At Gerard Houllier's opening press conference at Aston Villa he dismissed any suggestion there would be a problem when asked whether he would find it difficult to manage Premier League players after a six-year absence.
Three months later, amid stories of growing player unrest, Houllier was reminded of the answer he gave to that question and asked if he would still give the same response. "I don't want to answer that question," he said.
It was a reply that said everything one needed to know about the problems Houllier has experienced since returning to English football in September. Villa's options were severely restricted when Martin O'Neill announced his departure on the eve of the season but their decision to turn to the former Liverpool manager, which was met with a mixed response from Villa supporters, is beginning to look like a big mistake.
What can be said with certainty is that Houllier underestimated the size of the job he took on. He had flatly rejected the notion that this season should be written off as one of transition when he took over but after the 4-0 drubbing at Manchester City last Tuesday, he accepted Villa are in a relegation battle. They are in freefall, have lost five of their last six league games and this afternoon face Chelsea at Stamford Bridge, where they lost 7-1 last season.
Never mind debating whether Houllier should have been given the job; the big question now is whether he should hold on to it. Houllier fans -- and they are becoming a rare species -- claim it is unfair to judge the Frenchman when he has been unable to bring in his own players. Yet the flipside to that argument is that, with the exception of Stephen Ireland's arrival and James Milner's departure, Houllier is working with the same squad that finished sixth in May.
So where has it all gone wrong? In Houllier's defence, he has been unfortunate with injuries and there is no evidence to suggest a harsher training regime has contributed to the number of players in the treatment room. He has also seen a couple of key players struggle for form. Gabriel Agbonlahor is still looking for his first league goal of the season, while Richard Dunne was a liability in central defence before he fell out with Houllier.
Yet it also has to be said that Houllier has contributed to his own downfall. He admitted it was a mistake to publicly castigate Ireland who, rightly or wrongly, has always been a player who benefits from an arm around the shoulder rather than a kick up the backside. Ireland has been marginalised along with John Carew and Dunne. The trio earn in excess of £150,000 a week between them but have not played a minute of football since December 6.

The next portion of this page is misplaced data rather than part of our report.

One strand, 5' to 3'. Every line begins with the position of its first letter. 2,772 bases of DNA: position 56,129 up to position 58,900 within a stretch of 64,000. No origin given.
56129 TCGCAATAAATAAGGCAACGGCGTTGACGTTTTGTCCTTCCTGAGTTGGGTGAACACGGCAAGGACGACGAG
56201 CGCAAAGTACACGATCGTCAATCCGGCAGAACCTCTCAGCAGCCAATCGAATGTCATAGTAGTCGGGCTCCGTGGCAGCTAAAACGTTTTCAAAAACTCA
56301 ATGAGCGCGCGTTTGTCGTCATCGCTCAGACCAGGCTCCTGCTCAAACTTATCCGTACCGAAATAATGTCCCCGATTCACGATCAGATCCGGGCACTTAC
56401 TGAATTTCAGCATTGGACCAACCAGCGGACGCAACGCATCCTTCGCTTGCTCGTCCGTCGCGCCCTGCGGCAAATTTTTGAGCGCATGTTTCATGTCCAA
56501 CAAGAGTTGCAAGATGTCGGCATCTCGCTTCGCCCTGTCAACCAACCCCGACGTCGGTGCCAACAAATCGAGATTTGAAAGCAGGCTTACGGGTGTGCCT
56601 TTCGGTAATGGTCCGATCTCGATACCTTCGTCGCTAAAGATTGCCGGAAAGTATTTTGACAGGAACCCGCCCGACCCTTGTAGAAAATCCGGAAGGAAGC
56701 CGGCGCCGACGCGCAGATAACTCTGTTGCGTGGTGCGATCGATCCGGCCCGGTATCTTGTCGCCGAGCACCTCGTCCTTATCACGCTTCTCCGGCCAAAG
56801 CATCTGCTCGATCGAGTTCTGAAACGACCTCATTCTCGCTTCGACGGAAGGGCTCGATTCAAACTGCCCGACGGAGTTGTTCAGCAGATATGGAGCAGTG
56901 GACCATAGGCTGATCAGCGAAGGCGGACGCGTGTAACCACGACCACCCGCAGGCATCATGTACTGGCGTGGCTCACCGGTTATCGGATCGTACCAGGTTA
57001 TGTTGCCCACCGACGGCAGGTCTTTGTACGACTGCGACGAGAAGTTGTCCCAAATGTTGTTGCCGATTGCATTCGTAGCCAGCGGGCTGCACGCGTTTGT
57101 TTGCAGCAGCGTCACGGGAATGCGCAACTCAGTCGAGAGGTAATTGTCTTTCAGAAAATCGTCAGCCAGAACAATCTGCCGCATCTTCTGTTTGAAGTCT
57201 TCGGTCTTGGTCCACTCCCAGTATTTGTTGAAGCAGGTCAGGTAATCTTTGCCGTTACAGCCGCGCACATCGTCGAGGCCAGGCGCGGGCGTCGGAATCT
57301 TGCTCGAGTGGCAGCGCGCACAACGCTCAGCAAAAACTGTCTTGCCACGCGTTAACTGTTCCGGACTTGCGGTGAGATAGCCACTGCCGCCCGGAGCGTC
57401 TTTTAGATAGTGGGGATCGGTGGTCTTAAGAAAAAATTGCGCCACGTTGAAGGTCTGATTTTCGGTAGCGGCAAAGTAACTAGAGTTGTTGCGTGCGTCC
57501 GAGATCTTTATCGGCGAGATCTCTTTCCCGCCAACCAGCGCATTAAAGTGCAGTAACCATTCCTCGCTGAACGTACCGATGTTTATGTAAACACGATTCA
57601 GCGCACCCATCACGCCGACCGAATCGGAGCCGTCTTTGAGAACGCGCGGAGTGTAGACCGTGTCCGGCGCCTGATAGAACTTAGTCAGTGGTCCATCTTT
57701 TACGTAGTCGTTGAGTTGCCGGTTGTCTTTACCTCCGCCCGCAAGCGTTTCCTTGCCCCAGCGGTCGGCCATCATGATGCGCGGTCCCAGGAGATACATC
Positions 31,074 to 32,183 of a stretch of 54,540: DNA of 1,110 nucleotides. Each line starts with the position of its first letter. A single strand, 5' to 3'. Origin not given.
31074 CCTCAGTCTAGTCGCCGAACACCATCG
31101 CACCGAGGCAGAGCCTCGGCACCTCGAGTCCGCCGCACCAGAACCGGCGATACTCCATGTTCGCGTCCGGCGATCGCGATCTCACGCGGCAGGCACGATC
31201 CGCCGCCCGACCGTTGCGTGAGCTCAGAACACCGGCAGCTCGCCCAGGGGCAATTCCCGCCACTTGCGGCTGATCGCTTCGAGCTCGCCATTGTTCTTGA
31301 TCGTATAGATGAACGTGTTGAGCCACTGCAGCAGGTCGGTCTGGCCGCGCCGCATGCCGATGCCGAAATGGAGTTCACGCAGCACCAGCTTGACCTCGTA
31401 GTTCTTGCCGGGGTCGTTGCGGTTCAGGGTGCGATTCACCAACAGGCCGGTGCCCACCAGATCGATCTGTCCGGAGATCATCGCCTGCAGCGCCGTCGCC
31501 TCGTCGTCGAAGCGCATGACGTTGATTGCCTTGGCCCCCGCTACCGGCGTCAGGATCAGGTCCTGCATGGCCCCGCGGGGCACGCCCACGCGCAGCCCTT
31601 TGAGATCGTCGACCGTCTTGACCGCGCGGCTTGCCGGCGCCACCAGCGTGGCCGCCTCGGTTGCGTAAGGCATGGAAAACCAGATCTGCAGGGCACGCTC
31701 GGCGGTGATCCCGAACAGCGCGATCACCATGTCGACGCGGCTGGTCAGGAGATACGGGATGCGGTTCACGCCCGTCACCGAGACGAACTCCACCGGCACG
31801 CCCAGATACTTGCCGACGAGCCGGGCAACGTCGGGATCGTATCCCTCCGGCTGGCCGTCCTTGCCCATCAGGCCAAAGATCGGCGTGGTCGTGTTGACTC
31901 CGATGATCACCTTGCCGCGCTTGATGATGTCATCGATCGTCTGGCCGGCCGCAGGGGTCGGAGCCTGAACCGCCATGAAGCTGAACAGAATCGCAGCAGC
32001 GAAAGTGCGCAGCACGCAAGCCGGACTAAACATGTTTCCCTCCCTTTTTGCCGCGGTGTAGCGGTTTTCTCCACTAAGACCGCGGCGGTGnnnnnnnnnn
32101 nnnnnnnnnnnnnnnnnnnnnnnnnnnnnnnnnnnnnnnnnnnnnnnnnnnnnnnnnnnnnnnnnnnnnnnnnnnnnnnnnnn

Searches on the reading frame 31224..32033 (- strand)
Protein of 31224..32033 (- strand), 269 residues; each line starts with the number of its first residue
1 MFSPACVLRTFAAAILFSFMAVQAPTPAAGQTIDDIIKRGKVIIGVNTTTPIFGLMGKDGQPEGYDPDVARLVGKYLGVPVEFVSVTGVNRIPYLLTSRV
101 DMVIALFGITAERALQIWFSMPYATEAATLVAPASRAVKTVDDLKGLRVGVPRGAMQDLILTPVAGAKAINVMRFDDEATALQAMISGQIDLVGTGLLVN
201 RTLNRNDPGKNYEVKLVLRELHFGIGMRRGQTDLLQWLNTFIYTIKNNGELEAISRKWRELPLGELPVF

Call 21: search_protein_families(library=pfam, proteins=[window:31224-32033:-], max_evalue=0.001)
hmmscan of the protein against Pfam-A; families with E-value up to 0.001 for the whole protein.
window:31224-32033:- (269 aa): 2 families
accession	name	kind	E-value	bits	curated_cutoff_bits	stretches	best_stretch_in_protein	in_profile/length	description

On Friday, Houllier said all three could be reintegrated into his plans, which is perhaps not surprising given Villa's predicament, although it might be easier said than done.
Ireland has suggested he would like to leave, Carew has so little respect for Houllier that he ranked him bottom in a list of the seven managers he has played under and Dunne made his thoughts clear during a spat on the training ground witnessed by his Villa team-mates.
Things would not be so bad if Houllier had a decent relationship with the Villa fans but he has burned rather than built bridges. He told a French newspaper on the day he arrived that Villa "belonged between seventh and 12th place in the Premier League" and his comments since have been peppered with references to Liverpool. And that was before his bizarre behaviour at Anfield last month, for which he was forced to apologise four days later.
The Villa board are standing firmly behind Houllier but there is a sense the supporters are running out of patience. Assuming Villa fail to pick up anything at Chelsea today, which seems likely given their appalling away record (played nine, won 1, drawn 1, lost seven, scored 5, against 22), the home game against Sunderland on Wednesday night will become pivotal.
Sunday Indo Sport